Industry Expertise · January 20, 2022

The Importance of Green Building Benefits for the Future of New Development

If you've ever been to Soldier Field in Chicago or the Empire State Building in New York City, you may have noticed a plaque that touts its LEED certification. But what does this mean beyond meeting certain environmental standards?

LEED, which stands for Leadership in Energy and Environmental Design, measures the environmental impact of a structure's design, construction, operation and maintenance. For example, LEED certification ensures that materials and the building process are sustainable and that they don't contribute to climate change.

LEED certification is available for virtually any type of building—commercial or residential—and it's considered to be a symbol of leadership and achievement in sustainability. In fact, it is the most widely used green building rating system in the world.

Since the program's inception in 1994, almost 24 billion square feet of space has been LEED registered and certified, according to the US Green Building Council, or USGBC. The USGBC reports that more than 60% of 2020 certifications were for office, healthcare and education projects, while warehouses, distribution centers, multifamily and retail projects represented almost 20%. This type of certification has become an important distinction in construction and development, attracting businesses and residents. Here's why.

Green building benefits for commercial buildings

Because of their environmentally friendly structure and operations, LEED developments provide a healthier environment for inhabitants. More than 2/3 of credits in its rating system include criteria such as ventilation, filtration and low-emitting materials. In commercial buildings, improved air quality can offer several health and safety benefits for employers and employees, including reducing the number of employee sick days.

Sustainable buildings also take advantage of natural lighting, which can boost employee productivity and satisfaction. One study found employees' performance on mental tasks improved by as much as 25% when they worked in a space that offered a view of the outdoors, such as those in green buildings. They can also help companies attract and retain talented employees. A USGBC survey found that 79% of people would choose a job in a LEED-certified building over one without the certification.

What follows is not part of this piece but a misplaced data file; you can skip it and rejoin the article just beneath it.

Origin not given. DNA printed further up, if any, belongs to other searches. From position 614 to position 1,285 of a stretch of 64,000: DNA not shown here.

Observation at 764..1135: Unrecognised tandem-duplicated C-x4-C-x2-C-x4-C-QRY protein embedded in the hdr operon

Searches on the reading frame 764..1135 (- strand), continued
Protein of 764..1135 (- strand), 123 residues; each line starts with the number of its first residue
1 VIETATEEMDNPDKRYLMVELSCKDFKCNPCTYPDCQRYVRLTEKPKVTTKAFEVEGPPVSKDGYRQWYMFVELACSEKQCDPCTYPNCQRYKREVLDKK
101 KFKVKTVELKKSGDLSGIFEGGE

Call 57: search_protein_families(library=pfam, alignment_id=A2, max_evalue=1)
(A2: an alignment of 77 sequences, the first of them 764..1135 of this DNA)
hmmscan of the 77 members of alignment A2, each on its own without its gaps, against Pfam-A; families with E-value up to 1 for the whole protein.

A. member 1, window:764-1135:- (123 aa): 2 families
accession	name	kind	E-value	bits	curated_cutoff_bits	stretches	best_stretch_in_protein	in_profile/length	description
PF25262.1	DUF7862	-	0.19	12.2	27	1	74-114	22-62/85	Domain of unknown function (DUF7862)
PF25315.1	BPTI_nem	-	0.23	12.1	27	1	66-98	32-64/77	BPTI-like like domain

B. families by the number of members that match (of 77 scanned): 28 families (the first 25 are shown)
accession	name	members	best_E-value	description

Beyond the health and environmental benefits, LEED certification often provides cost savings for employers. For example, these types of buildings consume less water and electricity, which reduces utility costs. Depending on location and line of business, companies may qualify for tax breaks if they lease space in a LEED-certified building.

Residential green building benefits

People living in sustainable residential units can experience the same health and cost benefits as those in commercial buildings. This includes lower water and power usage, improved indoor air quality, and decreased exposure to pollutants and toxins. Energy-efficient homes may also qualify for discounted insurance, tax breaks and other incentives.

"If we are to rebuild an economy that supports our health and our planet, we must lead with changing the way we design and build," said Mahesh Ramanujam, USGBC's president and CEO, in February 2021. "Last year was a stark reminder that the quality of our buildings impacts the quality of our lives. Looking ahead, people want to trust that the spaces they occupy are good for them and their communities, and LEED has always been a tool to support those goals."

If you're interested in pursuing LEED neighborhood development with your next building project, talk to your commercial banker about available financing options.


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